Everyone knows the old axiom that people shouldn't judge a book by its cover, but do they also misjudge books by their title? I don’t know. I suspect a great title can get readers to look further, a horrible title stops further inspection, and a mediocre title doesn't influence sales one way or the other.
The Barnes and Noble Book Blog posted an article “12 Books With The Most Irresistible Titles.” Good Titles, but I always liked Lonesome Dove because it sounded intriguing.
The Great Rehearsal might be the worst title I've encountered for a great book. Carl Van Doren wrote one of the top three history books on the Constitutional Convention. The book was published in 1948, when the United Nations was just starting and Van Doren thought the 1787 Constitutional Convention was a rehearsal for writing the UN charter. This poor title probably dampened sales of a fine history book. Ironic, since the book never mentions current events except in a slapped together preface.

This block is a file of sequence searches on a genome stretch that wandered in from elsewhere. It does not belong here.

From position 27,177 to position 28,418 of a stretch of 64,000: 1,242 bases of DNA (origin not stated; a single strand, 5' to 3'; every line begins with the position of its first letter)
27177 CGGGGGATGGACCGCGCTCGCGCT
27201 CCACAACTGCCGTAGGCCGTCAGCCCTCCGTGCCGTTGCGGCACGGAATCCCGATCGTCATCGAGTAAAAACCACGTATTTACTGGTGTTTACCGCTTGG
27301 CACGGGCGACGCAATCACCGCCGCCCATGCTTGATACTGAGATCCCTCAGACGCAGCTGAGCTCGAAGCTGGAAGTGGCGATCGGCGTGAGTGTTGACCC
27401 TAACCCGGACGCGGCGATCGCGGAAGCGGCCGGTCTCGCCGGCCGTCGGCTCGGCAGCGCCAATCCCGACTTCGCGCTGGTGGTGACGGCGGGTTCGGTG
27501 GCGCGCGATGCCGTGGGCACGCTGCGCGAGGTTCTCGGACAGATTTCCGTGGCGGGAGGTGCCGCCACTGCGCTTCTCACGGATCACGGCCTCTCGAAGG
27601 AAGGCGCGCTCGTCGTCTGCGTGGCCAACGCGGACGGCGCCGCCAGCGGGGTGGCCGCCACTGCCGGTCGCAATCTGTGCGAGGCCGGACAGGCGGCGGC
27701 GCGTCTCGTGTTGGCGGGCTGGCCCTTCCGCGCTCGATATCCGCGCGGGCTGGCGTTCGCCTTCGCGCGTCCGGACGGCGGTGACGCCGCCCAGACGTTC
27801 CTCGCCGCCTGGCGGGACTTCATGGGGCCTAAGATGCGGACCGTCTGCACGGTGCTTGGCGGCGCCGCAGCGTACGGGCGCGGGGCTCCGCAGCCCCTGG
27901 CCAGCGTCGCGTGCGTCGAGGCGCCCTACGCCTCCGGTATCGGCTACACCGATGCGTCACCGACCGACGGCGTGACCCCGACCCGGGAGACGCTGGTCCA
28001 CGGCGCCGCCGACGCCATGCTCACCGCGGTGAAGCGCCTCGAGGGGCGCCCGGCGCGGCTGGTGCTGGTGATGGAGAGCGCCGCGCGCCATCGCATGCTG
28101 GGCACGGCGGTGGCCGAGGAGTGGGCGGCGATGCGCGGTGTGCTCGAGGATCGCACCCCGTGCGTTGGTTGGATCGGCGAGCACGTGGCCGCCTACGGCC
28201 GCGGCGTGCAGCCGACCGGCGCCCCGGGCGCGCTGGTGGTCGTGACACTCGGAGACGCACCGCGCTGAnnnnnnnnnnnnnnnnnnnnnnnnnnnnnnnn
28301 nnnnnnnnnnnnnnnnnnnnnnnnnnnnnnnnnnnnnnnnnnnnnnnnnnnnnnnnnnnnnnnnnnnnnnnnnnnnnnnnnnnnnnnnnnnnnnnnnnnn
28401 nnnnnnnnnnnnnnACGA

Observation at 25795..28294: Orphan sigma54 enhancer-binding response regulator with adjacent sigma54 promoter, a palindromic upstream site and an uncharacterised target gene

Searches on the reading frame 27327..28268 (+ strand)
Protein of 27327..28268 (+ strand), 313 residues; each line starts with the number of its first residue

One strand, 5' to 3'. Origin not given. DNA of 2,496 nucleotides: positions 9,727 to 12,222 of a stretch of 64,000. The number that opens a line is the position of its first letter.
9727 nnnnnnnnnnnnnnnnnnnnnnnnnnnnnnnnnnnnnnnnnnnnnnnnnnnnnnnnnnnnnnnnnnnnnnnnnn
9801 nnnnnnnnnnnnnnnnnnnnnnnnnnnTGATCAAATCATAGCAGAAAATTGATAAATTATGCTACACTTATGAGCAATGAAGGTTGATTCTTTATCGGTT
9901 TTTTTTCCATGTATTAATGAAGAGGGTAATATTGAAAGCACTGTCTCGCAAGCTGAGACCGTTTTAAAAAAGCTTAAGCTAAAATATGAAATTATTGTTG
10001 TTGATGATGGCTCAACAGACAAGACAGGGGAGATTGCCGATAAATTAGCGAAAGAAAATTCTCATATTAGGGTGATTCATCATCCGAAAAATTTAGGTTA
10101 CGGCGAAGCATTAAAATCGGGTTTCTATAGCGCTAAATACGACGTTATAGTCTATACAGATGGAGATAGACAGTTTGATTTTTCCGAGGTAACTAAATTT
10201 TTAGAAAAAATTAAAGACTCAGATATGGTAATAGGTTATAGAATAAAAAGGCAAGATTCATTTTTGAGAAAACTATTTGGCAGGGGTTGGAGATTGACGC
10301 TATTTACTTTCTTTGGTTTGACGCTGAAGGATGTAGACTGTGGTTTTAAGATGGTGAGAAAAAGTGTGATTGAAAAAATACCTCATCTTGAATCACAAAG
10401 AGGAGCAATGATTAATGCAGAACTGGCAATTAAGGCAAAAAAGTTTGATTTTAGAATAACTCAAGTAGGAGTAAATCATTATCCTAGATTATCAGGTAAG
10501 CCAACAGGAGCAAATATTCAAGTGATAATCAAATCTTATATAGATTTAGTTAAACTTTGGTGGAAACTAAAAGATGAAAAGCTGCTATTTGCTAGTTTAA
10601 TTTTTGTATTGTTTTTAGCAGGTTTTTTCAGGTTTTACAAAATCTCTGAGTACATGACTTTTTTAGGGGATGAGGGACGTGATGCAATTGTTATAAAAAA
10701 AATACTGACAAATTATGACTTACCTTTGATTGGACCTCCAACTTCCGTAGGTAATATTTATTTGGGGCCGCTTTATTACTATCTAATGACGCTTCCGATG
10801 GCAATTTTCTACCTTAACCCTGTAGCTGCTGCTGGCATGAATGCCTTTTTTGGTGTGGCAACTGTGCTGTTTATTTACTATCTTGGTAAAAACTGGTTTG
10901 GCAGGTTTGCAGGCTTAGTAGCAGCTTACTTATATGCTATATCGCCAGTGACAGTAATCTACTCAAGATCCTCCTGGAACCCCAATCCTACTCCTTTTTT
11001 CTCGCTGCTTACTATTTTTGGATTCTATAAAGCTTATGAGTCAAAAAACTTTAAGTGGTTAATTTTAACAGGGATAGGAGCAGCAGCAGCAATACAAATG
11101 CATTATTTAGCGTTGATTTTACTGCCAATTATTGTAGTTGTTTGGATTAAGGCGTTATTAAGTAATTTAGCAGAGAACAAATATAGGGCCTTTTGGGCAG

I've never agonized over my own titles, except for Tempest at Dawn, my own book on the Constitutional Convention. Since this was a novelization of the convention, I needed a title that didn't sound like a history book. I still like the title. Perhaps I should have agonized more over my other titles. The Steve Dancy Tales: The Shopkeeper, Leadville, Murder at Thumb Butte, The Return, Jenny's Revenge, and Crossing the Animas are pedestrian. I like The Shout Mouth Society because it connotes secret society intrigue, which is the plot of this contemporary novel. Principled Action is a lousy title and may have affected sales of this nonfiction book about the founding period.
Authors may not be the best at selecting titles, but I’m not sure focus-group driven editors are better. My title for my computer technology book was Dinosaurs and Whippersnappers, but Wiley insisted on The Digital Organization. I still prefer my title.